John Darnielle Is Going to Unsettle You
Talking horror, alternate Iowas and working the grain elevator with ‘Universal Harvester’ author and singer-songwriter, John Darnielle
Picture this. One night in the late ’90s, you put a VHS copy of She’s All That into your VCR. You’re alone. It’s dark. And in the middle of the movie, the screen cuts to amateur footage of a woman in a barn with a canvas bag over her head. It’s bizarre, but it only lasts a few seconds, so you return the movie and rent another. Then it happens again. And again. There’s a barn, and heavy breathing, and bodies writhing beneath a tarp.
Yes, John Darnielle — of The Mountain Goats and Wolf in White Van fame — has written a horror novel. In Universal Harvester, a 22-year-old video store clerk in Nevada (Ne-vay-da), Iowa discovers creepy-as-hell footage spliced into the store’s VHS tapes. It’s the most unsettling book I’ve read since House of Leaves, but it’s also a gorgeous, minimalist exploration of loss, family, and epistemology. I recently spoke with Darnielle over the phone about ambiguity in fiction, Universal Harvester’s unique narrative quirks, synesthesia, and working on a grain elevator during an Iowa summer.
Adam Morgan: Is there an actual video store in Nevada, Iowa?
Darnielle: There is a video store I remember in Nevada. It’s funny. I have two kids, and one of the best video gaming systems you can let kids play with is the Nintendo 64. It’s really intuitive and easy to figure out. I saw a game whose name I would not have been able to call to memory if you’d asked me, but I rented it from the Nevada video store. It’s called “Mischief Makers.” Actually commands a bit of a price.
In this game, when the little creature grabs ahold of something and wants to switch positions, he says, “Shake shake.” We’ve been saying that for 20 years. I had almost forgotten the origin of it, but I found this game and I remembered that we used to drive in from Colo — where I lived, which is northeast Story County — to Nevada, which is a little further in. Nevada is a town I know. I never worked there. I worked in Ames and in Colo, and Nevada is between those two, but it was a place I thought you could situate something. Nevada is small, but not small like Colo.
Morgan: Can we talk about the title for a little bit? I have synesthesia and some titles just look really nice, and this is one of them.
Darnielle: Do you get a color from it?
Morgan: It’s color-based for me. ‘U’ words are typically purple for me, and ‘H’ words are typically gold, so it matches the cover design really well.
Darnielle: Yeah, I love that iridescent cover design, because it brought out deep colors in these duochromatic-looking scenes, which was exactly what I was trying to do, right?
Morgan: How did you settle on the title?
Darnielle: The working title was Nevada, Iowa Video Hut. I really liked it because it was so awkward, but I like my titles to be evocative. In my other life, in my music life, I’ve released so many things with so many titles that it’s a stew of many different ingredients. Because I’m fairly new to books, I like to think about how they’ll all look on a shelf together at the end of my life. Or on that list of books, the “Also by John Darnielle” page.
Universal Harvester fits well next to Wolf in White Van. It goes a little backwards in the alphabet. Universal Harvester has more syllables, but it looks like a shorter title because it’s got fewer words, but it’s got a very nice — not iambic, but I think trochaic movement to it. It’s sort of whispery, like a Tennyson phrase or something.
I got it from a sign facing Highway 30 in Iowa. There was a company whose name I believe was Universal Harvester that we drove past once going into Nevada. I was new enough to Iowa for that to look really amazing to me. There’s a giant cylinder rising from the earth. We don’t see those back where I grew up. A lot of farm equipment names and stuff like that, they look very exotic when you’re new to the area. I wanted to bring out that exotic quality in the title.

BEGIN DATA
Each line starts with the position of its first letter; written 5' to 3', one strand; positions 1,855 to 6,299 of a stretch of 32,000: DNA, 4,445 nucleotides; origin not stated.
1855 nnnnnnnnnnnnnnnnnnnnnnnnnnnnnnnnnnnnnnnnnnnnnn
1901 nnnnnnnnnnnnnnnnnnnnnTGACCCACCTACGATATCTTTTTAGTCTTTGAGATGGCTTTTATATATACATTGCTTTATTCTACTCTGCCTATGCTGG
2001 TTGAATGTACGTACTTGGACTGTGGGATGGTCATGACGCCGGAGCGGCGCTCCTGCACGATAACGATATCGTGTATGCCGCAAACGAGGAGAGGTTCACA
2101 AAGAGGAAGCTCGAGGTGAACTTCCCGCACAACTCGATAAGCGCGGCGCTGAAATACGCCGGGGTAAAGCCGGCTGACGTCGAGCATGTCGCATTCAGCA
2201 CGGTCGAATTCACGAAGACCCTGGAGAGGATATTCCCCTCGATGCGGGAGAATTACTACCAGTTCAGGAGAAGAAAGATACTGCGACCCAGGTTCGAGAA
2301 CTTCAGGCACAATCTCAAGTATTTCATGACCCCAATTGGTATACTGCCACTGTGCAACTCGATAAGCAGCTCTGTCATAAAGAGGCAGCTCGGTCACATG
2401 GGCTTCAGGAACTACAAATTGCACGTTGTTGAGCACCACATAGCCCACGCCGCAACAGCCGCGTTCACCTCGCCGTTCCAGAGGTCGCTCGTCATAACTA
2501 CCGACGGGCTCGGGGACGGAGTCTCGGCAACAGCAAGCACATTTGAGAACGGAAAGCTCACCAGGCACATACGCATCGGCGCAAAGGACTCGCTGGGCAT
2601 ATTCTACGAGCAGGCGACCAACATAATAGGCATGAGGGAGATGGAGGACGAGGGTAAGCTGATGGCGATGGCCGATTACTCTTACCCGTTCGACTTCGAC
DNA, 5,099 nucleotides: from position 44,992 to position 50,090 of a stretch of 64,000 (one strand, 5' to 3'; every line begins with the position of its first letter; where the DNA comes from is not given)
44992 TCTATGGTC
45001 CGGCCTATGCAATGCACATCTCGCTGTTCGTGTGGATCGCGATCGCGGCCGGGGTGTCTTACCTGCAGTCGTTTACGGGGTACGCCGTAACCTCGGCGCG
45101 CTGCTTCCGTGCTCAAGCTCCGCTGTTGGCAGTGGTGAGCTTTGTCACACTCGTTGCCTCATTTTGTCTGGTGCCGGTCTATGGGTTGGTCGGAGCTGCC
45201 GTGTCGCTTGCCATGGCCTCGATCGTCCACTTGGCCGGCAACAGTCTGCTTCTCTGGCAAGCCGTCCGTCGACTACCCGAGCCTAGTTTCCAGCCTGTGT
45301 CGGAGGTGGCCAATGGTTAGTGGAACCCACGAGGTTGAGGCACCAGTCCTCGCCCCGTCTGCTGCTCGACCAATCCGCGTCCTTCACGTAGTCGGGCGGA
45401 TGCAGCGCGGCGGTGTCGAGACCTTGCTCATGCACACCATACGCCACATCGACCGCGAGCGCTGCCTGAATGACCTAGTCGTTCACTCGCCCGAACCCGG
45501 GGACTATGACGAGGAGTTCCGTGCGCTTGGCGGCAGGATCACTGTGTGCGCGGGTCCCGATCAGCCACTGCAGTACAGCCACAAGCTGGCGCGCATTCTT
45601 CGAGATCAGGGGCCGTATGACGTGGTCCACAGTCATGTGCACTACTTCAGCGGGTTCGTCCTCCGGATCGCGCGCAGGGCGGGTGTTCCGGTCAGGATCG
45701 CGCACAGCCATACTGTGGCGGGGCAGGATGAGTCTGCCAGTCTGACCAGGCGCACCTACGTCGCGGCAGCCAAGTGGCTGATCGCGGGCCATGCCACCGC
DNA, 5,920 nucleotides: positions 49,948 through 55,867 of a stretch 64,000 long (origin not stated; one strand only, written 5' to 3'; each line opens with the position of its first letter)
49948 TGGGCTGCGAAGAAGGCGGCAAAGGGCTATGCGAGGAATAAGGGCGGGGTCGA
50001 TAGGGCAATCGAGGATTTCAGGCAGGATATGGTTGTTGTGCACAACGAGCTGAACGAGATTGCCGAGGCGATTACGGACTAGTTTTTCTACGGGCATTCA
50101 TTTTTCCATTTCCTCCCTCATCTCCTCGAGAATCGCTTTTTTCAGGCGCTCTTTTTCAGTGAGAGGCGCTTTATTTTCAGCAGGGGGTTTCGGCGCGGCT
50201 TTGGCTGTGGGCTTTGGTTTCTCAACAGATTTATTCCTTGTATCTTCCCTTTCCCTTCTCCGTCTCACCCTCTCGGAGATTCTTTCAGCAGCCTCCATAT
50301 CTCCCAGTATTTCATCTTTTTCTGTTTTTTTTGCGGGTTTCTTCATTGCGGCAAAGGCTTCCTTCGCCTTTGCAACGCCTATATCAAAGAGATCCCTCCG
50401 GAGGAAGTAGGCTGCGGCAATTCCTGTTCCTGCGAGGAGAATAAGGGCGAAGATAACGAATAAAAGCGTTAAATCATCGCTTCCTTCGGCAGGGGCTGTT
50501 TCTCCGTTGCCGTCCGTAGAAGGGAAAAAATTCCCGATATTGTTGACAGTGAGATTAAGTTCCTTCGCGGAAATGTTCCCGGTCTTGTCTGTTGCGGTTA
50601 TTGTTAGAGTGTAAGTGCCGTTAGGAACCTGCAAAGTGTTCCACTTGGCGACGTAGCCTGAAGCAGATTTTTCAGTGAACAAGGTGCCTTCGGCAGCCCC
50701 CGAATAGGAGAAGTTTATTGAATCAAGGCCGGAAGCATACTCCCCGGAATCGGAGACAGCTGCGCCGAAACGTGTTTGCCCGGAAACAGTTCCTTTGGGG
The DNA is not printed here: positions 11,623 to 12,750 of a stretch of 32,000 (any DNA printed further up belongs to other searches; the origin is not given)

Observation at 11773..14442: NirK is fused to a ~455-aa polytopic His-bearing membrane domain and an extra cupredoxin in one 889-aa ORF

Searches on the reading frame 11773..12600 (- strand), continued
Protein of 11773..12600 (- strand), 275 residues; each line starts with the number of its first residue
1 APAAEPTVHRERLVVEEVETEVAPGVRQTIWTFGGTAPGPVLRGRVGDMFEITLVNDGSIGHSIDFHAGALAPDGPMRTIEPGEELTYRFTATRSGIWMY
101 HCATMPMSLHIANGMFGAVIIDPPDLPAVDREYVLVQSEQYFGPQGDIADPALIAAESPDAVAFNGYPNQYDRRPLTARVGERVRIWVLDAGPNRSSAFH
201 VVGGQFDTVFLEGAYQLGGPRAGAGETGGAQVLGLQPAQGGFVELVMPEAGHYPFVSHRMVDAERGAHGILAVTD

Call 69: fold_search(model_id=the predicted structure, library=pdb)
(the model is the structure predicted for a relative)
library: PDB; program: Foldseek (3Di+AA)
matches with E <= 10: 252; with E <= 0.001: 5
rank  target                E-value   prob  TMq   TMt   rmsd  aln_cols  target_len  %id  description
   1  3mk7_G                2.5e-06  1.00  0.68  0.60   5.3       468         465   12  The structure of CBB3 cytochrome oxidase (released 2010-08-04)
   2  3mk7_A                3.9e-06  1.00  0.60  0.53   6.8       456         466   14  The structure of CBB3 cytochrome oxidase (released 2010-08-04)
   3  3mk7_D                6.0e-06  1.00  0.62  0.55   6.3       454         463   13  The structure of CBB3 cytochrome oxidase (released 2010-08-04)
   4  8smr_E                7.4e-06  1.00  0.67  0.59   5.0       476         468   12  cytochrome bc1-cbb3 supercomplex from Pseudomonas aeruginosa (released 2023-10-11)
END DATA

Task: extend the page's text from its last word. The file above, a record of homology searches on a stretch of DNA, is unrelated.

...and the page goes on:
But it could have been “International Harvester.” I’m not sure, but what went into my brain was “Universal Harvester,” which of course sounds like death, right? It sounds like a person, a person who does something quasi-final, you know?
Morgan: I think most novels are too long, but I wanted another 100 pages of Universal Harvester. You provide a sense of closure, but there are still so many loose threads. How do you find the right balance between closure and ambiguity?
Darnielle: Actually, it’s fun. Friends of mine look at the book while I’m writing it, because I need their gentle reminders that I have to close loops. I like open questions. The stuff I read for pleasure is quite often stuff that stubbornly declines to tell you anything. You don’t get to know the very thing that drew you in. I’m talking about like the French, the Nouveau Roman people, especially in the ’60s. There aren’t many people left who want to read that stuff.
I’ll send something to John Hodgman. “This is really good,” he’ll say, “but I want to remind you that at some point, you’re going to have to pay the reader back for their investment in your story. You can’t always drop them off at the door.” But I really want to. That’s the moment I like — the moment where a few things could be true. That’s one thing I do in this book. I say, “Well, there’s a version of the story where this happens, and there’s another version where this happens.”
There’s a scene where they’re editing video tapes, and originally there were cryptic labels on these canning jars that suggested something besides jam would be going into them — who knows what. Blood, or plasma, or whatever, right? It was creepy as hell, but you can’t plant that seed and never say anything about it again. You can’t. If I introduce something to the scene, I have to — at the very least — acknowledge that something has been left unknown there. I can’t just say something and never refer to it again…but the appeal of that is very strong and hard to resist.
Morgan: I think you struck a good balance. I was worried it was going to be like the last few seasons of “Lost,” where you gave me a bunch of answers I didn’t want.
Darnielle: No, I’m not into answers. There was a thing I said in one of the Wolf in White Van interviews: “I’m not writing to answer questions. I’m writing to pose questions.” That’s my thing. I happen to like the Victorian novel thing where in the last chapter they tie up every last loose end, but that’s not my style. I’m looking at loose ends and asking how they feel.